chittvā tat te vrajaukasaḥ
kalevaram—the gigantic body of Pūtanā; paraśubhiḥ—with the aid of axes; chittvā—after cutting to pieces; tat—that (body); te—all of those; vraja-okasaḥ—inhabitants of Vraja; dūre—far, far away; kṣiptvā—after throwing; avayavaśaḥ—different parts of the body, piece by piece; nyadahan—burned to ashes; kāṣṭha-veṣṭitam—covered by wood.
The inhabitants of Vraja cut the gigantic body of Pūtanā into pieces with the help of axes. Then they threw the pieces far away, covered them with wood and burned them to ashes.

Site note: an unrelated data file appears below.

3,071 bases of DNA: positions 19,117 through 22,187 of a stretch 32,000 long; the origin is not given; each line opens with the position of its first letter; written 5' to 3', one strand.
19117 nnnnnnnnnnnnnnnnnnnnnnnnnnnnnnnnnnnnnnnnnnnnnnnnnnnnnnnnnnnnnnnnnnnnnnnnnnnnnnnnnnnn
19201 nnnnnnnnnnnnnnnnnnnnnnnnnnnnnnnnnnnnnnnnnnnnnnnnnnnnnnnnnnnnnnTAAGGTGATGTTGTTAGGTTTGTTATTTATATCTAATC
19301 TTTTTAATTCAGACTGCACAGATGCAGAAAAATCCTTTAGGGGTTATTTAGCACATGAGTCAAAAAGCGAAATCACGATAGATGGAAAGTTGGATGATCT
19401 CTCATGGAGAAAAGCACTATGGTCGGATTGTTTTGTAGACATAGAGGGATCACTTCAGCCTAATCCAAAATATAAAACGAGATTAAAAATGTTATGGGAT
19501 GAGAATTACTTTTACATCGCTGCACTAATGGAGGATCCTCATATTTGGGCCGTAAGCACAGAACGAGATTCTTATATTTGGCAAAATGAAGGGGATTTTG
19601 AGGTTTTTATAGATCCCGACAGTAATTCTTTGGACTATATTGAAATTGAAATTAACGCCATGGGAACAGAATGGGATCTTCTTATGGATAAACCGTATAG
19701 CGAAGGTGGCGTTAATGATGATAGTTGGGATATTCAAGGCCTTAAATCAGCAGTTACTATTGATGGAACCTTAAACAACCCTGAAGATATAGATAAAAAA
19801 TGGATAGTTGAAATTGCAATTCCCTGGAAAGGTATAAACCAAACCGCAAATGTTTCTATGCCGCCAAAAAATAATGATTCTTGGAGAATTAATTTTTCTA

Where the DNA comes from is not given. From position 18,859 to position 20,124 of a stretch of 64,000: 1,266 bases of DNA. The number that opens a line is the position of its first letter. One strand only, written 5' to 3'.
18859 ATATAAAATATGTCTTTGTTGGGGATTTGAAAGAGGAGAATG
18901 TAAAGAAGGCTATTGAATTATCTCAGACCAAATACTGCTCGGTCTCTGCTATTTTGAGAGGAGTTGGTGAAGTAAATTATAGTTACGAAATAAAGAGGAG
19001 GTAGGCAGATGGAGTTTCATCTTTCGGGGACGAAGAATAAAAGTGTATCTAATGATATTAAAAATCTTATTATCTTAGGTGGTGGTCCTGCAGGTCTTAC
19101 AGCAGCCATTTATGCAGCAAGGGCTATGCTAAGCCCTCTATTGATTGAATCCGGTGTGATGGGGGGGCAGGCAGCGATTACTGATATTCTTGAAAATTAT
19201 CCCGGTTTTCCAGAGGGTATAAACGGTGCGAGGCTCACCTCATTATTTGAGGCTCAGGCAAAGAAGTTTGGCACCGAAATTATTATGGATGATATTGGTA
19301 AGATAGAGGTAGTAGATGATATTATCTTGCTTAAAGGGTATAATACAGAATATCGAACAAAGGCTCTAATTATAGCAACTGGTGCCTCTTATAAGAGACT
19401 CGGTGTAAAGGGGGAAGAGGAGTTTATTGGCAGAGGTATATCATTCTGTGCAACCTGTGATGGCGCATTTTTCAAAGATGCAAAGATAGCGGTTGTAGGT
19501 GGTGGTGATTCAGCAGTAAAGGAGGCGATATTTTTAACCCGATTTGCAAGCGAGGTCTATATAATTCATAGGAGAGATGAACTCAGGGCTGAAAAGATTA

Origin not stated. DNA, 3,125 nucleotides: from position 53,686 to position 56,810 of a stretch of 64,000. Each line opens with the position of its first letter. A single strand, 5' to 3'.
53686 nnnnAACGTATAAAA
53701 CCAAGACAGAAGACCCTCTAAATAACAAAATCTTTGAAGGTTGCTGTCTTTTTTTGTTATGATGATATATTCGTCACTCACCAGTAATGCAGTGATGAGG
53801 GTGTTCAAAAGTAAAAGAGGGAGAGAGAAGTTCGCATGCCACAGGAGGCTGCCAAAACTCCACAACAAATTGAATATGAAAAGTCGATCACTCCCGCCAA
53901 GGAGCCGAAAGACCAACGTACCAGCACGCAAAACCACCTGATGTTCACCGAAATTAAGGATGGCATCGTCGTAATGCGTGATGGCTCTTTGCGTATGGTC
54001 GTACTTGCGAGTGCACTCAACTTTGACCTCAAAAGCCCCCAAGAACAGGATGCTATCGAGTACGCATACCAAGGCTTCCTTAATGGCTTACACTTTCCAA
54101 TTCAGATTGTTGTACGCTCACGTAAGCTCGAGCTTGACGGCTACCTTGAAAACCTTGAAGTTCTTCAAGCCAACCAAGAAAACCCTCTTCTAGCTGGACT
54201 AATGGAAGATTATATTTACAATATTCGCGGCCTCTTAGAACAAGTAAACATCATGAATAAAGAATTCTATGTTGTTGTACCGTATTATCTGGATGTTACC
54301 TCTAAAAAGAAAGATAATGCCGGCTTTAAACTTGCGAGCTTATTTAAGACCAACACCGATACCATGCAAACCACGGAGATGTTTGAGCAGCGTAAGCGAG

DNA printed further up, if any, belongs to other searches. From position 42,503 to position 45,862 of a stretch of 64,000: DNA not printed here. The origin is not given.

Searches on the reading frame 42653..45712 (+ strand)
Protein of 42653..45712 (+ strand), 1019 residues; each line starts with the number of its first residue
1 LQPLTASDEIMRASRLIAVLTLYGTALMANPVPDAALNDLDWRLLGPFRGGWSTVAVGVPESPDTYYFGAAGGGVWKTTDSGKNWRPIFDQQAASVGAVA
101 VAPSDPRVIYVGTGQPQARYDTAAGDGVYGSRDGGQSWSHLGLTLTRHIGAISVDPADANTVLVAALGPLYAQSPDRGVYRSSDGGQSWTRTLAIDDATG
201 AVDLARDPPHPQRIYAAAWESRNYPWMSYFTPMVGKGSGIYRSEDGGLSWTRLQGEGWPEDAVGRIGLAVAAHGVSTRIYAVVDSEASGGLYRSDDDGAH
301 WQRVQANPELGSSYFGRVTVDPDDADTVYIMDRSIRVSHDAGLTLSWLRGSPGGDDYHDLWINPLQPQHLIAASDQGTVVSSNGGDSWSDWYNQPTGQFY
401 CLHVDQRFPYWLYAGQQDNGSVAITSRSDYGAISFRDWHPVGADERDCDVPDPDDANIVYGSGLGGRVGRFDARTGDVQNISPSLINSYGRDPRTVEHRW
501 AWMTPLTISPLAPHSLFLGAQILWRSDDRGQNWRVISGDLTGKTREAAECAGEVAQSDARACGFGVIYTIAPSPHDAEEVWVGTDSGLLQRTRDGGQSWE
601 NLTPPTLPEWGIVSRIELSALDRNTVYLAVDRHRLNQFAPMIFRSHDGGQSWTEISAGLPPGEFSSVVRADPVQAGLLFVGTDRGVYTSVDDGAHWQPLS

It is the practice that after a snake has been killed, its body is cut into various pieces for fear that it may come to life again simply by interacting with air. Merely killing a serpent is not sufficient; after it is killed, it must be cut to pieces and burned, and then the danger will be over. Pūtanā resembled a great serpent, and therefore the cowherd men took the same precautions by burning her body to ashes.
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